The following primary antibodies used were purchased from Cell Signaling (Beverly, MA): phospho-mTOR (Ser2448), phospho-p70 S6K1 (Thr389), phospho-ribosomal protein S6 (rpS6) (Ser235/236), phospho-rpS6 (Ser240/244), phospho-eukaryotic initiation factor 4E binding protein 1 (4E-BP1) (Thr37/46), phospho-AMP-activated protein kinase α (AMPKα) (Thr172), phospho-mitogen-activated protein kinase-interacting kinase 1 (Mnk1) (Thr197/202), phospho-extracellular signal-regulated kinase 1/2 (ERK1/2) (Thr202/Tyr204), phospho-eukaryotic elongation factor 2 (eEF2) (Thr56), phospho-focal adhesion kinase (FAK) (Tyr576/577), phospho-Akt (protein kinase B) (Thr308), phospho-Forkhead Box O3a (FOXO3a) (Ser253), total mTOR, total p70 S6K1, total eEF2, total rpS6, total 4E-BP1, total AMPKα, total Mnk1, total ERK1/2, total hypoxia-inducible factor α (HIF-1α), total eukaryotic initiation factor 2Bε (eIF2Bε), total interleukin (IL)-6, total heat shock protein 70 (HSP70), total Akt, total FOXO3a, and total FAK. Total insulin-like growth factor I (IGF-I) was purchased from Santa Cruz Biotechnology (Santa Cruz, CA), phospho-eIF2Bε (Ser539) was purchased from GeneTex (San Antonio, TX), and total regulated in development and DNA damage responses 1 (REDD1) protein was purchased from ProteinTech Group (Chicago, IL). All antibodies were used in a dilution of 1:1,000 except for phospho-S6K1 (1:500). Anti-rabbit IgG horseradish peroxidase-conjugated secondary antibody (1:2,000) was purchased from Amersham BioSciences.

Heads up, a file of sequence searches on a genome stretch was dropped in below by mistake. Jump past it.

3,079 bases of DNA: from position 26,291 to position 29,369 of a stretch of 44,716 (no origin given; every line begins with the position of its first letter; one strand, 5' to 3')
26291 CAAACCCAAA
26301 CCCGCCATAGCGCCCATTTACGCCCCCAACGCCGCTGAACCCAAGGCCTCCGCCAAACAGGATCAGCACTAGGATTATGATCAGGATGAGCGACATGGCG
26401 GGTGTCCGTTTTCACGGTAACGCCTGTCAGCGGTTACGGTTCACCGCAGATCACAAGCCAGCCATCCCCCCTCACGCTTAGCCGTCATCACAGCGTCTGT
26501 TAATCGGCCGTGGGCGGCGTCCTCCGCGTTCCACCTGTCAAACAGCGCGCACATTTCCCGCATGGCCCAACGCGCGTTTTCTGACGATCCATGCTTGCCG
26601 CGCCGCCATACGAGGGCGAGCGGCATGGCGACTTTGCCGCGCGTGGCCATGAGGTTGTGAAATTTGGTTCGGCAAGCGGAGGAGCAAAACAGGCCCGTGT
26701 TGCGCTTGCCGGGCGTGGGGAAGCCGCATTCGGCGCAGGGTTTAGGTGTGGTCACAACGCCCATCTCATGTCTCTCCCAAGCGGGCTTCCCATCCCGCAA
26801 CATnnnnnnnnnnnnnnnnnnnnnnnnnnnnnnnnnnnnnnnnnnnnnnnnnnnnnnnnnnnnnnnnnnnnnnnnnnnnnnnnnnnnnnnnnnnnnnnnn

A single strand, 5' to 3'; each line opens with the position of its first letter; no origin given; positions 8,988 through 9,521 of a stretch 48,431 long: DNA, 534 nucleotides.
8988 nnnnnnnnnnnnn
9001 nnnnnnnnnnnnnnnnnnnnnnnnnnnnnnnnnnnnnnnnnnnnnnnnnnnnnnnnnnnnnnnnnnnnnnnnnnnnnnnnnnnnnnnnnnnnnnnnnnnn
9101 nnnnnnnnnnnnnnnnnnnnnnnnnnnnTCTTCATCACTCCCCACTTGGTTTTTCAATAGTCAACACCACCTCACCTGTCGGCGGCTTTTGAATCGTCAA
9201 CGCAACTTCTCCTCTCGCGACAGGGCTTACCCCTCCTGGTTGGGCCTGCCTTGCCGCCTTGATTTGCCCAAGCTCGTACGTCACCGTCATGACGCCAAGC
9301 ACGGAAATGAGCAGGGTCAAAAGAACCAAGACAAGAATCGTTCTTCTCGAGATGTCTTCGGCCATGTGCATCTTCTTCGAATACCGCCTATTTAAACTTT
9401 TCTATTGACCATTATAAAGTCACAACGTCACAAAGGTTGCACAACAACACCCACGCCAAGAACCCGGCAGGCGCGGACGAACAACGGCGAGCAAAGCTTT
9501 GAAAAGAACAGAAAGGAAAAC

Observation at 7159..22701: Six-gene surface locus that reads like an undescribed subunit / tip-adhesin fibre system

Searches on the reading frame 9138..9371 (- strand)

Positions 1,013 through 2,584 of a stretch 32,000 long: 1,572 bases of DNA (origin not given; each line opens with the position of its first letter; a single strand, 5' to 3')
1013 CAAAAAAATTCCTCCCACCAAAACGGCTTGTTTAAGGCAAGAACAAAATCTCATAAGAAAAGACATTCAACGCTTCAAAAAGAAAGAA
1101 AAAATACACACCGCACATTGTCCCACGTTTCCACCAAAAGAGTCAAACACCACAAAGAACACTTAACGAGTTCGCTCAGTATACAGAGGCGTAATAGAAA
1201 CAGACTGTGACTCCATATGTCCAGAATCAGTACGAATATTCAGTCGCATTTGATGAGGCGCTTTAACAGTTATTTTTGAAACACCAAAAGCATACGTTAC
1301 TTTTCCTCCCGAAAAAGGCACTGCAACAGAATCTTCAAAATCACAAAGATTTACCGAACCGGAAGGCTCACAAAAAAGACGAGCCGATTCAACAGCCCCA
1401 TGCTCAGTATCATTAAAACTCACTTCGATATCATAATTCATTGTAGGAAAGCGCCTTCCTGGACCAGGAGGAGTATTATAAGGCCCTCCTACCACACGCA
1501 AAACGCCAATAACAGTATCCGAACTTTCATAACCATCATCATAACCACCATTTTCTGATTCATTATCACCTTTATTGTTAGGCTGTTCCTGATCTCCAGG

Details of RNA isolation, cDNA synthesis and real-time quantitative PCR (qPCR) have been described elsewhere (16). Briefly, RNA concentration and integrity were determined with the Agilent 2100 Bioanalyzer (Agilent Technologies, Santa Clara, CA). The 28S-to-18S ratio was 1.24 ± 0.02, and the RNA integrity number (RIN) was 8.05 ± 0.09, which we considered acceptable (1–10 scale: 10 best). Human REDD1, REDD2, and GAPDH primer sets have been published previously (16). The mean cycle threshold (Ct) from each sample (run in duplicate) was normalized to the internal control, GAPDH, after which relative fold changes were determined as described by Livak and Schmittgen (36). The data are expressed as percent change from baseline.
Hormones and Glucose/Lactate